Sri Lanka President Wickremesinghe rules out early elections, vows to crush anti-government street protests
Sri Lanka's president Ranil Wickremesinghe

Colombo: Sri Lanka’s newly-elected President Ranil Wickremesinghe is likely to expand his Cabinet to accommodate all opposition parties in the government, according to a senior minister.

Wickremesinghe on Friday appointed an 18-member Cabinet that included Prime Minister Dinesh Gunawardena.

The President is likely to expand the Cabinet to make it representative of all parties in Parliament, Tourism Minister Harin Fernando said, echoing Wickremesinghe’s thoughts to local media after taking the oath on Friday.

However, he did not give any timeframe.

The government sources said the new stopgap President would be taking action to accommodate all opposition parties in government.

Sri Lankan MPs on Thursday elected Wickremesinghe as the country’s new president, with the majority of the vote coming from lawmakers representing ousted President Gotabaya Rajapaksa’s Sri Lanka Podujana Peramuna (SLPP) party.

There were only two non-SLPP lawmakers in the Cabinet appointed on Friday. Constitutionally, the Cabinet can be extended up to 30 members.

Meanwhile, the main Opposition Samagi Jana Balawegaya SJB has demanded Gunawardena summon Parliament on July 25 to discuss what they alleged was the state violence unleashed on the protesters.

Sri Lankan troops and police armed with assault rifles and batons on Friday forcibly removed anti-government protesters camped outside the presidential office here in a pre-dawn raid.

Police have described the pre-dawn raid on the main camp of the anti-government protesters as a “special operation to take [back] control of the presidential secretariat”.

The protesters had vacated the President and Prime Minister’s residences and the Prime Minister’s office after capturing them on July 9, but they were still occupying some rooms of the President’s secretariat.

They also refused to accept Wickremesinghe as the new president, holding him partly responsible for the country’s unprecedented economic and political crisis.

The main protest group which blocked entry to the President’s Office since April 9, said they would continue their struggle till Wickremesinghe resigned.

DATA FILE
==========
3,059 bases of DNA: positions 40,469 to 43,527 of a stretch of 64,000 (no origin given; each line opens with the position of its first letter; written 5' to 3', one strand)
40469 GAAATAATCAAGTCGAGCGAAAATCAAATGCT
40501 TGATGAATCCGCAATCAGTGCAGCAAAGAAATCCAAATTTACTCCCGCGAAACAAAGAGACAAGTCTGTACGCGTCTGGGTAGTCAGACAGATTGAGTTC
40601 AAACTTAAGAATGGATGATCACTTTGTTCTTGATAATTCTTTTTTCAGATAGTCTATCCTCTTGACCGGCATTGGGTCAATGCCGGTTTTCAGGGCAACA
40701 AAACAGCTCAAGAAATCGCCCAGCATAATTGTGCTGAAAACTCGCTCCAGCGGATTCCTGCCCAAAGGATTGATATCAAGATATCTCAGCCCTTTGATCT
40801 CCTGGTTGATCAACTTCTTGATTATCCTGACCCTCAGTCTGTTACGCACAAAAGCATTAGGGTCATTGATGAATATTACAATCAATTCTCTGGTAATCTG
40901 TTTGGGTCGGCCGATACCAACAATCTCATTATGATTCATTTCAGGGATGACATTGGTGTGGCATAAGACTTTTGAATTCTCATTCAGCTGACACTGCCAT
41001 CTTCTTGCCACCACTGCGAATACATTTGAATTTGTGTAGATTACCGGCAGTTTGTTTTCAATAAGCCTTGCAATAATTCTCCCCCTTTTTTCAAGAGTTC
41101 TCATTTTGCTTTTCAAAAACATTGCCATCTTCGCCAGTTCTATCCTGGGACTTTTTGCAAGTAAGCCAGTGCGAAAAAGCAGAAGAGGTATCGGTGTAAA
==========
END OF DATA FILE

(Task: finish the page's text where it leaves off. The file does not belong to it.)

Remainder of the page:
Parliament is next scheduled to meet on July 27. Wickremesinghe had already conveyed his wish to prorogue Parliament to have a ceremonial start of the next session.

The government came under intense heat from the international community for attacking the protesters.

Ambassadors of several nations based in Colombo and international rights groups have condemned the attack on protesters.

Wickremesinghe on Friday briefed the Ambassadors and said that the action was limited to moving out a group of illegal occupants from the president’s office after due notice to protesters.

The police in a statement said that a senior police official had asked the protesters to vacate the building twice, on July 14 and July 18, but they defied the order and ridiculed the police officers by publicly humiliating them.

Some protesters were seen on Saturday morning at a protest site.

Sri Lanka has seen months of mass unrest over an economic crisis and many blame the former government led by ousted president Gotabaya Rajapaksa and his family for mishandling the island nation’s economy.

Protesters also set Wickremesinghe’s personal residence on fire and occupied his office during protests last week.

Sri Lanka, a country of 22 million people, is under the grip of an unprecedented economic turmoil, the worst in seven decades, leaving millions struggling to buy food, medicine, fuel and other essentials. Sri Lanka’s total foreign debt stands at USD 51 billion.

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